New Release Books by Gerald Markowitz

Gerald Markowitz is the author of Lead Wars (2014), Children, Race, and Power (2013), Deceit and Denial (2013), Are We Ready? (2006), Deadly Dust (2006) and , World Civilizations (2001).

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Lead Wars

release date: Aug 15, 2014
Lead Wars
In this incisive examination of lead poisoning during the past half century, Gerald Markowitz and David Rosner focus on one of the most contentious and bitter battles in the history of public health. Lead Wars details how the nature of the epidemic has changed and highlights the dilemmas public health agencies face today in terms of prevention strategies and chronic illness linked to low levels of toxic exposure. The authors use the opinion by Maryland’s Court of Appeals—which considered whether researchers at Johns Hopkins University’s prestigious Kennedy Krieger Institute (KKI) engaged in unethical research on 108 African-American children—as a springboard to ask fundamental questions about the practice and future of public health. Lead Wars chronicles the obstacles faced by public health workers in the conservative, pro-business, anti-regulatory climate that took off in the Reagan years and that stymied efforts to eliminate lead from the environments and the bodies of American children.

Children, Race, and Power

release date: Dec 16, 2013
Children, Race, and Power
A portrait of two important black social scientists and a broader history of race relations, this important work captures the vitality and chaos of post-war politics in New York, recasting the story of the civil rights movement.

Deceit and Denial

release date: Jan 15, 2013
Deceit and Denial
Environmental Health I Health Care Policy I History Of Medicine --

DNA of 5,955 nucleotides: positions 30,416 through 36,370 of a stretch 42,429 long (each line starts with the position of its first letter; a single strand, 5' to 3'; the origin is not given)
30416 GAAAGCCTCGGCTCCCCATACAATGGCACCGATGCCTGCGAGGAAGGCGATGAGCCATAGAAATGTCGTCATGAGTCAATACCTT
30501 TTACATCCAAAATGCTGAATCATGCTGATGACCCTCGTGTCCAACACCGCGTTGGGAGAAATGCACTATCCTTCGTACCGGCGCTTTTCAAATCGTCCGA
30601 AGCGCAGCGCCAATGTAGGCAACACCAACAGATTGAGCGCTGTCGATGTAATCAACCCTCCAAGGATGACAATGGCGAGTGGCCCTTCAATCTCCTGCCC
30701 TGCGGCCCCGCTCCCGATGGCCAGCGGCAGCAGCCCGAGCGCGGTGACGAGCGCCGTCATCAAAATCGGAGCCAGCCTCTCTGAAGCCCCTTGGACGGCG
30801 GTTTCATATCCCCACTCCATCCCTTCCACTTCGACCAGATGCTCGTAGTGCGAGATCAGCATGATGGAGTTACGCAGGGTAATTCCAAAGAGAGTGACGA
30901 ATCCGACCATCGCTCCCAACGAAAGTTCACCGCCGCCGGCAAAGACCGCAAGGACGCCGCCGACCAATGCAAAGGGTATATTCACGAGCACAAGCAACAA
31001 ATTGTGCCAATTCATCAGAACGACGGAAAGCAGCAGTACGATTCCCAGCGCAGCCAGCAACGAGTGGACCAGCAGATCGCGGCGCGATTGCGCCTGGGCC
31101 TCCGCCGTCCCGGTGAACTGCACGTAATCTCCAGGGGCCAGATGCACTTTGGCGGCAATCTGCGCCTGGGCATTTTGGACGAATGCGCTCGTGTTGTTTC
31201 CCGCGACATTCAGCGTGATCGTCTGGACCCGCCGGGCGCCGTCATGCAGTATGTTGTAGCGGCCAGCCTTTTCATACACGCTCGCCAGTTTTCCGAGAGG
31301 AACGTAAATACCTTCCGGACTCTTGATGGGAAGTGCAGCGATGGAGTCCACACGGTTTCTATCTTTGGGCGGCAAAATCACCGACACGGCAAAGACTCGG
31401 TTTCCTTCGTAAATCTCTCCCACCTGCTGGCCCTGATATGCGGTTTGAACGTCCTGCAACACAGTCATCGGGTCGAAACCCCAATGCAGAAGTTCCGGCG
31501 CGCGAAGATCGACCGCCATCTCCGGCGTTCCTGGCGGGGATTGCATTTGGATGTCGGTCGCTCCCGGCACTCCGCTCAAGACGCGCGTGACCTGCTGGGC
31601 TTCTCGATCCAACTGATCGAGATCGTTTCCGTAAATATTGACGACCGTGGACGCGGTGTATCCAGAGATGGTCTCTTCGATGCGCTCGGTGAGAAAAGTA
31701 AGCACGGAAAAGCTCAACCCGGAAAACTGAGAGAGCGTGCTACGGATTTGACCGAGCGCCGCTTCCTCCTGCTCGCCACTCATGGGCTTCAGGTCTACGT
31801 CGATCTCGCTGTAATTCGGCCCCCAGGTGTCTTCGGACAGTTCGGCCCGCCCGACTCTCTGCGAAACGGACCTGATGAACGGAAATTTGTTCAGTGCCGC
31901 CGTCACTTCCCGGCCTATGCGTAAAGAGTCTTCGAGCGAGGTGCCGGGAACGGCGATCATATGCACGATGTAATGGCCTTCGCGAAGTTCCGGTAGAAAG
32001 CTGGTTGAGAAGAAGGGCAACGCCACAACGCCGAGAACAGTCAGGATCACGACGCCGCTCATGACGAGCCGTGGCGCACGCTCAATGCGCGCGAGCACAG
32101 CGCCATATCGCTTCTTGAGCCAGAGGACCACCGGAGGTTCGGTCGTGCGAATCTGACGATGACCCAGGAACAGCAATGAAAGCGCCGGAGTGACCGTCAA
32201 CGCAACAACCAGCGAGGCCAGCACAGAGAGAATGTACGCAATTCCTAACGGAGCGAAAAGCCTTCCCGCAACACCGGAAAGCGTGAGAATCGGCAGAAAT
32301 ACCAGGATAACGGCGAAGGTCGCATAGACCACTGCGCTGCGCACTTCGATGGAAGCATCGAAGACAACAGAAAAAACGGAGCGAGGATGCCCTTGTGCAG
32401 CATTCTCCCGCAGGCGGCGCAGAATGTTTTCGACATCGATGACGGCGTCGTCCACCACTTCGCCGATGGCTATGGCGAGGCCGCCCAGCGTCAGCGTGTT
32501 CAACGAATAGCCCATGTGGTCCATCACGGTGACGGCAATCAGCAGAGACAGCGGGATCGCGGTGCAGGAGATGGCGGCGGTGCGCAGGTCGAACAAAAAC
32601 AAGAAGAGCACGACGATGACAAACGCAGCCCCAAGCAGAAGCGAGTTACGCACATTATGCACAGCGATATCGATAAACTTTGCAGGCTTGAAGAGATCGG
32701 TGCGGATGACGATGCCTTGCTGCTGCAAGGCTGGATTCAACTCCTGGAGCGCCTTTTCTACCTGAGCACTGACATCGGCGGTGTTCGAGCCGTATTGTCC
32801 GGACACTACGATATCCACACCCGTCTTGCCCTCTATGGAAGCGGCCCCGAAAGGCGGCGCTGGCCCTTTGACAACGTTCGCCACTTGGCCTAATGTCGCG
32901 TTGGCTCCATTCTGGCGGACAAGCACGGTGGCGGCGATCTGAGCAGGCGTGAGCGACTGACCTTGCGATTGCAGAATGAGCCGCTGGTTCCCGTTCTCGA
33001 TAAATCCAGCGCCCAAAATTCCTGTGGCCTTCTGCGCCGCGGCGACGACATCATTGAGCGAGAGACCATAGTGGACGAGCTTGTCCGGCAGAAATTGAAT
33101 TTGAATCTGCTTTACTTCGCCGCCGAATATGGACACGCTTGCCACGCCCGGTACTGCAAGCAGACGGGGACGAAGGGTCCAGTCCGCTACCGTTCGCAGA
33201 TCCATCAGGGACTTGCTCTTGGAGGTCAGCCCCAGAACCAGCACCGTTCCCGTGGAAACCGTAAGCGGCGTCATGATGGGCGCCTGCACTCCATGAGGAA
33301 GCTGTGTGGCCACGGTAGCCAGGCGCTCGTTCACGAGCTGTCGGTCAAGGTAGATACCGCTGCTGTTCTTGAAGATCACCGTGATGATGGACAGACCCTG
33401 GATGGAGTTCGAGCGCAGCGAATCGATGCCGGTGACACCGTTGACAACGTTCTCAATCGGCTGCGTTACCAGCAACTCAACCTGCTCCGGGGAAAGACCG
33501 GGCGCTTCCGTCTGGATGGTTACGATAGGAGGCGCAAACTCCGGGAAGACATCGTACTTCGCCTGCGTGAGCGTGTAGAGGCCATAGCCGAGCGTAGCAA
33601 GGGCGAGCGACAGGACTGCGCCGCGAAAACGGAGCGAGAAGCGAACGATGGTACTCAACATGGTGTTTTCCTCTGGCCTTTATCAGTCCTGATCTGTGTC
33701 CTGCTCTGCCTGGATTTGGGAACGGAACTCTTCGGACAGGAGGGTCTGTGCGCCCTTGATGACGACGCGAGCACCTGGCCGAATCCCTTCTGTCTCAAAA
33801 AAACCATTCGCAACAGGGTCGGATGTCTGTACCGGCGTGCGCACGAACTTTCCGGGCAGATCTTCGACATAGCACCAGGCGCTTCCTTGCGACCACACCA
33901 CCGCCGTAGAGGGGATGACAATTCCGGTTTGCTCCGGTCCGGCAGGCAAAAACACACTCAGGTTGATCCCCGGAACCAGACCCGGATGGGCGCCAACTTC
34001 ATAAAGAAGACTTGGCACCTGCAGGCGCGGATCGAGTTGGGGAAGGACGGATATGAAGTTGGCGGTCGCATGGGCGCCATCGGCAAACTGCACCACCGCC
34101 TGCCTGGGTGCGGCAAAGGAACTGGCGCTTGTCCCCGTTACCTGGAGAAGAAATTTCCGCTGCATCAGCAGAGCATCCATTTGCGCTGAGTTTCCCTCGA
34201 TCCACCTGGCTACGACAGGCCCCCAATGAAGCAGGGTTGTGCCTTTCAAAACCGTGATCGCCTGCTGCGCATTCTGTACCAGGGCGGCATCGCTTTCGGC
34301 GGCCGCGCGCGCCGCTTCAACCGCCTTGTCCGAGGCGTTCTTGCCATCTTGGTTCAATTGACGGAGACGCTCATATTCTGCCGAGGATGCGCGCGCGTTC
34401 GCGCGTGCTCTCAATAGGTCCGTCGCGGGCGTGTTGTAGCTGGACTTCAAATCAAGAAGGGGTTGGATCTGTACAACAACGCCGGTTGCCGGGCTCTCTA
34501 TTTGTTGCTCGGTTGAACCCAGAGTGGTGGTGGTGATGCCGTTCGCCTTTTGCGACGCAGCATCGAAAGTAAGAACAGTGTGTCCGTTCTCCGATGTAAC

Are We Ready?

release date: Sep 11, 2006
Are We Ready?
A contemporary history of a critical period, Are We Ready? analyzes the impact of 9/11, the anthrax attacks that followed, and preparations for a possible smallpox attack on the nation''s public health infrastructure. David Rosner and Gerald Markowitz interviewed local, state, and federal officials to determine the immediate reactions of key participants in these events. The authors explore the extent to which these emergencies permanently altered the political, cultural, and organizational life of the country and consider whether the nation is now better prepared to withstand another potentially devastating attack. This well-reasoned and well-researched book presents compelling evidence that few with hands-on experience with disease and emergency preparedness believe that an adequate response to terrorism—whether biological, chemical, or radiological—is possible without a strong and vibrant infrastructure to provide everyday services as well as emergency responses. Are We Ready? begins with an examination of the experiences of local New York officials who were the first responders to 9/11 and follows them as events unfolded and as state and national authorities arrived. It goes on to analyze how various states dealt with changing federal funding for a variety of public health services. Using oral histories of CDC and other federal officials, the book then focuses on the federal reaction to 9/11 and anthrax. What emerges is a picture of dedicated public servants who were overcome by the emotions of the moment yet who were able to react in ways that significantly reduced the public anxiety and public health threat. Despite the extraordinary opportunity to revitalize and reinvigorate the nation’s public health infrastructure, the growing federal and state budget deficits, the refocusing of national attention on the war in Iraq, and the passage of time all combined to undermine many of the needed reforms to the nation’s public health defenses. Copub: Milbank Memorial Fund